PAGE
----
Charles Simic on Vasko Popa:
“The comic and mythic strategies are similar, if not identical. The trick is to be literal-minded in the world of multiple metaphors, and fabulous in the face of the literal. The aim is to present the known in terms of the unknown and recover its mythical potential. Popa knows all about that.
“What sets him apart is what I can only call his ‘classicism.’ One might be reading Euclid on the triangle here. He is so deadpan. The usual drama of the Self is completely absent. The archetypal forms that emerge are employed for cognitive ends.”
What is this of the Self being absent? Initially, I’m thinking, “Damn! That sounds great! Where can I get some of that?” But then I realize, in considering what that actually entails for me, and for poetry, that maybe that wrecks something important–to remove the “usual drama of the Self.”
Poetry comes from the self, doesn’t it? I put words down, trying to express a condition I experience, knowing that I have never found it in print before–not exactly–and hoping that if I put the right words down, somebody else will see what I have done, will hold it before them as I hold the poems and books of other writers before me, and say, “Jesus Christ! Absolutely!” or “Yes.” or something quiet and somehow final and personal, maybe even “Ahhh…” Where the moment of recognition not only happens at the moment of reward, but is the reward of struggling to understand. The second act of my hope is that when somebody recognizes something they know but have never seen expressed before, it will validate both our experiences, publish them, illuminate them, and thereby cause them to vanish or diminish so that they don’t matter anymore and we don’t have to worry about them and can enjoy them. As a mode of the erasure of obscure sufferings.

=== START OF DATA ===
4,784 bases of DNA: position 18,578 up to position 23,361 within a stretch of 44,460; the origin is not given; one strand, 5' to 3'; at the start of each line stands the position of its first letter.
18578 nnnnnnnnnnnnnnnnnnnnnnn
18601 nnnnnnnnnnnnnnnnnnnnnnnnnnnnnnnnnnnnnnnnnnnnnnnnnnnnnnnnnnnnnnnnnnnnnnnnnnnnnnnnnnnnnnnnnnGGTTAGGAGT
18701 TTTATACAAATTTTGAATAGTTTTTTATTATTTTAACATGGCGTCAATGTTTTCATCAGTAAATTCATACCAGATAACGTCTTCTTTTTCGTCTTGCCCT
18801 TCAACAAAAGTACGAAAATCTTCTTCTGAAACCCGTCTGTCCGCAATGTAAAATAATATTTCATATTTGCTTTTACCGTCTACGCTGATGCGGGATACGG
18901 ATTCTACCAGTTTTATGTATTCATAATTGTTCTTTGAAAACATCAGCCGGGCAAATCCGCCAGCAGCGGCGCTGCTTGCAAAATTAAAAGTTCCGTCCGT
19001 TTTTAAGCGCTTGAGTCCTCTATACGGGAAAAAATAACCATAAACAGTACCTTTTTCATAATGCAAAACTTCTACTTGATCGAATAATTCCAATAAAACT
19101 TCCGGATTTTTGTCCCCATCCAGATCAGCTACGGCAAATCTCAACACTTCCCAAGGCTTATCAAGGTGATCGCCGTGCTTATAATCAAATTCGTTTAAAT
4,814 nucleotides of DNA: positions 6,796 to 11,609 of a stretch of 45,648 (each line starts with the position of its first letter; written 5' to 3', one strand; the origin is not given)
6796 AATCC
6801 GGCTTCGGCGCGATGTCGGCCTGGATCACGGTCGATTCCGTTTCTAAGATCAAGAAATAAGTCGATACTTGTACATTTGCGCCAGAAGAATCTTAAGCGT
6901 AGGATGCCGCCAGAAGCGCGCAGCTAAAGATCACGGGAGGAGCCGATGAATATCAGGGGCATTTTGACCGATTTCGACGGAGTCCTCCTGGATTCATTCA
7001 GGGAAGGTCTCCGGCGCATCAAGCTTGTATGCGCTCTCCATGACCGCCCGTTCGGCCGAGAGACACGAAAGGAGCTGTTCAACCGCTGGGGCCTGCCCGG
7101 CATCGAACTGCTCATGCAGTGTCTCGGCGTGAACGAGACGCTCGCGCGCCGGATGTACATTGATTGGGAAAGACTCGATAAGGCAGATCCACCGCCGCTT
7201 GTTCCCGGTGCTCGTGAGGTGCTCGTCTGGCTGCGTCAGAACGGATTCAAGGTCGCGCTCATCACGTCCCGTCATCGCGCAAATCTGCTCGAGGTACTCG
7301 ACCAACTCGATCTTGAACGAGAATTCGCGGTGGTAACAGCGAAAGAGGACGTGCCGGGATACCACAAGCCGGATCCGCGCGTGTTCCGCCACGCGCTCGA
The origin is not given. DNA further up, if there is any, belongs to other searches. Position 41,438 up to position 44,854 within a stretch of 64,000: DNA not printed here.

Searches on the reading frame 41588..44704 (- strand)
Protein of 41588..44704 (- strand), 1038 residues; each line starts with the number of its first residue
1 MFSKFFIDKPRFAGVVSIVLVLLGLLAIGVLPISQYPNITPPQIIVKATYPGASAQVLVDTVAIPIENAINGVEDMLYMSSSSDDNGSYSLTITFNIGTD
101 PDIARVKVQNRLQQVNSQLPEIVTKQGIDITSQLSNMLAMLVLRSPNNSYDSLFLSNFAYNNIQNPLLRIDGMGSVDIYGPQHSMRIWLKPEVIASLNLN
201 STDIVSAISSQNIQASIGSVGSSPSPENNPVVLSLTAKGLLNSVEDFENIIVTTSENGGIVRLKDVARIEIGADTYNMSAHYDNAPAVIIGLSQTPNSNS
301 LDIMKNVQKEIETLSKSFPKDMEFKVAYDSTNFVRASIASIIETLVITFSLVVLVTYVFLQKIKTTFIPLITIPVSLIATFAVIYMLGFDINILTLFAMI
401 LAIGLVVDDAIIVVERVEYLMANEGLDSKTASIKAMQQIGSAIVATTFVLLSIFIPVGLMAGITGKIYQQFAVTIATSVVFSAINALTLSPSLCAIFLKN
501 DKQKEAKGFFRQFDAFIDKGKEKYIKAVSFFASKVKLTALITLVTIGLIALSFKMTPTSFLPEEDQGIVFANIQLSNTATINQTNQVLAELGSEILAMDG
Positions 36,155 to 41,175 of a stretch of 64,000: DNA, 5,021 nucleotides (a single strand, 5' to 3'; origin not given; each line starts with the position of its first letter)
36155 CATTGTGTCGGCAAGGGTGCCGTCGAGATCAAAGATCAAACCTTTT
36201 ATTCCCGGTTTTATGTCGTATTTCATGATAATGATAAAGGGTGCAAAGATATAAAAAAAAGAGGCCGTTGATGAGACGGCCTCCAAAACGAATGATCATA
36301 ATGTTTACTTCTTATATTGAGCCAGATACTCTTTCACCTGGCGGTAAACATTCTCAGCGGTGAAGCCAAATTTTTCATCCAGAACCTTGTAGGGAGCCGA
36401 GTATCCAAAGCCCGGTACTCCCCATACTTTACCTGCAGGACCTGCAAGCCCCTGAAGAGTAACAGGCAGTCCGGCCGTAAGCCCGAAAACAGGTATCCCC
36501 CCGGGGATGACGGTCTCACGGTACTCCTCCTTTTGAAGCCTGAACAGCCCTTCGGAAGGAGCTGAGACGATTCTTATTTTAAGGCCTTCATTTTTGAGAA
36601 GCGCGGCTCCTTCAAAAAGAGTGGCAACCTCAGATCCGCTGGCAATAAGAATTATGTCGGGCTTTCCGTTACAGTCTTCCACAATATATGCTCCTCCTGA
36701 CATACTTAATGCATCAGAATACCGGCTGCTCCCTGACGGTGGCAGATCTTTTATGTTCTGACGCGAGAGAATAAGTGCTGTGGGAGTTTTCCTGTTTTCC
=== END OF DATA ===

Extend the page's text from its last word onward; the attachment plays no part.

Each successful poem erases a small part of my suffering. I know my poems must be bad because I have ten thousand of them and still suffer plenty. (Talk about the usual drama of the Self…)
Anyway, since poetry has no purpose and only justifies itself in its best moments, I’m not going to try to figure out if the absence of the Self’s usual drama is a good or bad thing, but instead simply insert here a poem of Popa’s that I read tonight on the train and rather liked. It’s called “Seducer” and is from a series called “Games,” each of which appears to be a set of instructions (I mention this because otherwise you wouldn’t see that pattern).
One strokes the leg of a chair
Until the chair moves
And gives him a sweet sign with its leg
Another kisses a keyhole
Kisses it O how he kisses it
Until the keyhole returns his kiss
A third stands aside
Stares at the other two
Shakes shakes his head
Until it falls off